The race was also marred by several of Pogacar's rivals crashing, leading to the abandonment of Jumbo-Visma's Primoz Roglic and Geraint Thomas riding with a shoulder dislocation sustained on stage three.

Off the bike, Team Bahrain-Victorious' hotel was raided by police late in the race following allegations over doping.

The team's rider Matej Mohoric said after winning on stage 19: "At the end of the day I have nothing to hide."

Who won what? And who won nothing
For a rider so young, and so good in the mountains, it is not surprising to see Pogacar claim the polka dot king of the mountains jersey, and the white young rider's jersey.

The only remaining one - the green points jersey - went to Cavendish for his stage wins and intermediate efforts.

Although richly deserved, it is worth noting many of his rivals abandoned the race through injury, such as Lotto-Soudal's Caleb Ewan and Bora-Hansgrohe's Peter Sagan.

Other sprint favourites, such as France's Arnaud Demare of Groupama-FDJ and Nacer Bouhanni of Arkea-Samsic, were eliminated after missing the time limit on mountain stages.
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#54
Thanks again to themaclad for his daily updates on Le Tour. I'll add my thoughts to his reports as usual, mainly because I like to be HEARD!!!

Only two other riders finished within 10 minutes of Tadej Pogacar, which really tells you all you need to know about the Yellow Jersey contest.

In the Green Jersey contest, Mark Cavendish cemented his dominance with 3rd place behind Wout Van Aert and Jesper Philipsen in Paris to finish 46 points ahead of Michael Matthews and 110 points ahead of Sonny Colbrelli.

The King Of The Mountains Jersey was won by Pogacar, mainly due to the huge number of points awarded to a mountain stage winner, but that will surely be looked at for next year. Wouter Poels was 2nd, 19 points behind with Jonas Vingegaard a further 6 points adrift.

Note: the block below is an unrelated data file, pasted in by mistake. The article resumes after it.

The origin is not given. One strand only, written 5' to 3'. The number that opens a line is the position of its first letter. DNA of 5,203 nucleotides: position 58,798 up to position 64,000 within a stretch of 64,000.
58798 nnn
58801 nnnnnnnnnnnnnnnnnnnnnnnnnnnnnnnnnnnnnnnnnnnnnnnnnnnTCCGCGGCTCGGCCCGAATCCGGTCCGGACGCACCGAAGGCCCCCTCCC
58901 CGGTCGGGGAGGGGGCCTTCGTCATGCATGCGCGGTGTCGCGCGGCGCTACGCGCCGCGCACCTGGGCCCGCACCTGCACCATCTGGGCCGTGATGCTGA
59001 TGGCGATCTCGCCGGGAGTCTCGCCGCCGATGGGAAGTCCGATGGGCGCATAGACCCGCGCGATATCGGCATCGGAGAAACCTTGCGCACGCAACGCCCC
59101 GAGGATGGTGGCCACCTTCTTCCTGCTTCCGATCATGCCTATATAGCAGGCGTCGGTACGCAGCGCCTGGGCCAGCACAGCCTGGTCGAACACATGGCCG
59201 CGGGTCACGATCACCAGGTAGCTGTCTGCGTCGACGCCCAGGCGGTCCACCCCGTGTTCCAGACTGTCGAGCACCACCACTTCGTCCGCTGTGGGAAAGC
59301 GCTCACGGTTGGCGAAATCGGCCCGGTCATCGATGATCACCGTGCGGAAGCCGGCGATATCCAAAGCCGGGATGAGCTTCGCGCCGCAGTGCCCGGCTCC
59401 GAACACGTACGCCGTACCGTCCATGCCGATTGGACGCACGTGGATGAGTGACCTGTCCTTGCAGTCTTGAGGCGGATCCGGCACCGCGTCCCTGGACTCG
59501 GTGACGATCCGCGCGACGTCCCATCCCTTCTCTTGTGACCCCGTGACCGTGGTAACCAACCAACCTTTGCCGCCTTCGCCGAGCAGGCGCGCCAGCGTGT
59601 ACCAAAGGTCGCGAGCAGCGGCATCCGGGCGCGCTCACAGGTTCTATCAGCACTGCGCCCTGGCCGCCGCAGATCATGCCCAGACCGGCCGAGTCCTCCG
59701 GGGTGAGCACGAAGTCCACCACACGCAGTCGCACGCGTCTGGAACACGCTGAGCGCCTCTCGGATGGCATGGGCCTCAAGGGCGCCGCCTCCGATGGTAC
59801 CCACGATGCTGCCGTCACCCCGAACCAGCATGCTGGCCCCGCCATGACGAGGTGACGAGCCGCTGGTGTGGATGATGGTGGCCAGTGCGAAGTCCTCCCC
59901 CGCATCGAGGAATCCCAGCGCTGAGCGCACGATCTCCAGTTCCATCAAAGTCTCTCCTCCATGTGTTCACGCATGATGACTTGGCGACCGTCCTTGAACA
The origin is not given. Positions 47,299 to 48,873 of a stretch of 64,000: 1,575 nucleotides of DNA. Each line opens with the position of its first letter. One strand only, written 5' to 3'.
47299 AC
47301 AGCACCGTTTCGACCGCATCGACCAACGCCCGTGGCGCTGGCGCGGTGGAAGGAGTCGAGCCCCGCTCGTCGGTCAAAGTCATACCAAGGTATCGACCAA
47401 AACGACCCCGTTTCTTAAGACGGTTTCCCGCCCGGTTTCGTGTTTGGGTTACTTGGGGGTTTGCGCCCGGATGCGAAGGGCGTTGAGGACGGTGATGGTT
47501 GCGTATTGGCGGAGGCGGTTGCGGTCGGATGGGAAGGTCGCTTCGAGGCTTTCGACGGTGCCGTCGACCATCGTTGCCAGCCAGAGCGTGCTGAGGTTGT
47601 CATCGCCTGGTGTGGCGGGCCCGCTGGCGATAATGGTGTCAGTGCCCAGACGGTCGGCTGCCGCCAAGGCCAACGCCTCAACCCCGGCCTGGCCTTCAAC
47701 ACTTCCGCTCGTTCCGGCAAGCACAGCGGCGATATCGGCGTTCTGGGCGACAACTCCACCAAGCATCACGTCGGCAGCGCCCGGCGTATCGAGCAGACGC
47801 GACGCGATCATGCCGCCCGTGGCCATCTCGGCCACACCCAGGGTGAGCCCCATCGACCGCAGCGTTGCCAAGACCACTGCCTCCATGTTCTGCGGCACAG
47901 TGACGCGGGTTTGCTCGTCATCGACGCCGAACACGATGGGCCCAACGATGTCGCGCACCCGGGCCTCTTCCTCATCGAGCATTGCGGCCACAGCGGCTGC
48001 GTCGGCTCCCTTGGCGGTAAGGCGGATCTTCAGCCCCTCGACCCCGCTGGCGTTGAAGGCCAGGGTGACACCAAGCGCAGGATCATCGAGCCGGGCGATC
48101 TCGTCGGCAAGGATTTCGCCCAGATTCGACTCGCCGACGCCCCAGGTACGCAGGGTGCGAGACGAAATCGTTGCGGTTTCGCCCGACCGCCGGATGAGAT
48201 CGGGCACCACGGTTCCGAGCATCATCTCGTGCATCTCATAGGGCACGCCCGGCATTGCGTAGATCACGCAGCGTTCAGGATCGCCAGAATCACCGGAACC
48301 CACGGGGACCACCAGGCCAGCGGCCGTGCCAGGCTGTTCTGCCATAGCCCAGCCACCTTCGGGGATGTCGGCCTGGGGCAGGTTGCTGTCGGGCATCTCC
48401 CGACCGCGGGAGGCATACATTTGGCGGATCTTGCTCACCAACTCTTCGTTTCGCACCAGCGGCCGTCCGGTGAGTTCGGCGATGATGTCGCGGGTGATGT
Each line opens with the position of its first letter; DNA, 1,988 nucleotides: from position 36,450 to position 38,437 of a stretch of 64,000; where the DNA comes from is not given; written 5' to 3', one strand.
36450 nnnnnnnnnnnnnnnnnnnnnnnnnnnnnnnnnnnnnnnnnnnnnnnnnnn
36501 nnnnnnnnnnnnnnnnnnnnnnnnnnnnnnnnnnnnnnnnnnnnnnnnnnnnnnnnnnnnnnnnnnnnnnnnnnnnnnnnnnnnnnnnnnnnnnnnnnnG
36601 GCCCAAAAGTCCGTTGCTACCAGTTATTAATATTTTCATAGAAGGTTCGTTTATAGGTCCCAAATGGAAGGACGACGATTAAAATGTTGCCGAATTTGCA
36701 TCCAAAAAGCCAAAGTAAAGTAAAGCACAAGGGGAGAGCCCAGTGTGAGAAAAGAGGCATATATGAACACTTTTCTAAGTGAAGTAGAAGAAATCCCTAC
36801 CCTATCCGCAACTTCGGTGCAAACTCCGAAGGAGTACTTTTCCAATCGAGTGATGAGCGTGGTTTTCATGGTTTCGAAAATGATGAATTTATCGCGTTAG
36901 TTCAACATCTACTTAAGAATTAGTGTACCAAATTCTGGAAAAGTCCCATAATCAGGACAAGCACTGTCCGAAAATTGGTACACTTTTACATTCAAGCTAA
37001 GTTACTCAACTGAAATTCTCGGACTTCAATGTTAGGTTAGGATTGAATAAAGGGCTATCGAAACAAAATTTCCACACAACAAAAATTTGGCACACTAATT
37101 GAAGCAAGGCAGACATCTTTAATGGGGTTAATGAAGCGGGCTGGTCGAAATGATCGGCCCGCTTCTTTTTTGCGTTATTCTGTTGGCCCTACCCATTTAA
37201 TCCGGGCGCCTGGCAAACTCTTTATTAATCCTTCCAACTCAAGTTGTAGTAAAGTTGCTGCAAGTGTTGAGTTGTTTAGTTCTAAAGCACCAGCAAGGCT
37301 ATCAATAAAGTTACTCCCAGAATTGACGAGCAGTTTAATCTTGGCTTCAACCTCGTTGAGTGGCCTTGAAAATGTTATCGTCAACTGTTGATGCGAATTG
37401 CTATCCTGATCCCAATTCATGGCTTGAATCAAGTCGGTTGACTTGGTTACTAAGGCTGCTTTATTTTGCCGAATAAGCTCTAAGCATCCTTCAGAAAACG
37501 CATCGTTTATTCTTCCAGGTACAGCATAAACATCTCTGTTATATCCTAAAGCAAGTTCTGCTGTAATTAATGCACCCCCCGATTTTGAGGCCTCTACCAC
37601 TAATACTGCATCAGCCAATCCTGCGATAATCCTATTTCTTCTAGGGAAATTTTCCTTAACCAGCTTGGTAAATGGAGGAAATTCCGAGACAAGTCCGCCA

The Youth winner was Pogacar again with Vingegaard 2nd and David Gaudu 3rd.

The Team prize was won by Bahrain Victorious (helped by their run-in with Inspector Clouseau of the Gendarmerie) from EF Education Nippo (led by Cato? - no ritchie, wrong nationality) and Jumbo Visma (which really should have been a panther).

The super-combative prize was won by Frank Bonnamour.

Just to dwell on the last category description, the one thing I've enjoyed about the after-race interviews is the word "super" from the riders whose first language is not English - Super-happy/hard/tired/etc. The other words heard more often than most others are "for sure". Now indelibly imprinted in my memory.

Much has been made of the record 34 stage wins by Merckx and Cavendish. Cav will undoubtedly be back next year to try to extend that number and many will believe it will become unbeatable. If someone can do it, Pogacar could easily be that man. He's still only 22 and has won 6 stages in 2 years and cannot be discounted readily if he continues to improve. One record that will surely never be threatened is Merckx's of being the holder of all 4 jerseys in 1969.
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#55
Now Mark Cavendish is at it. - "I never really thought about getting it [the green points jersey] since 2011. I am super grateful - it feels like I am getting younger. I'm back, it's a dream." Mind you, as he's a Manxman, perhaps English is not his first language. Whistle
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#56
Why can't he win things at the Olympics?  Huh  Doh
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#57
In his defence, he did win Silver at the Rio Olympics (over 3 legs on each of two days). Rolleyes Doh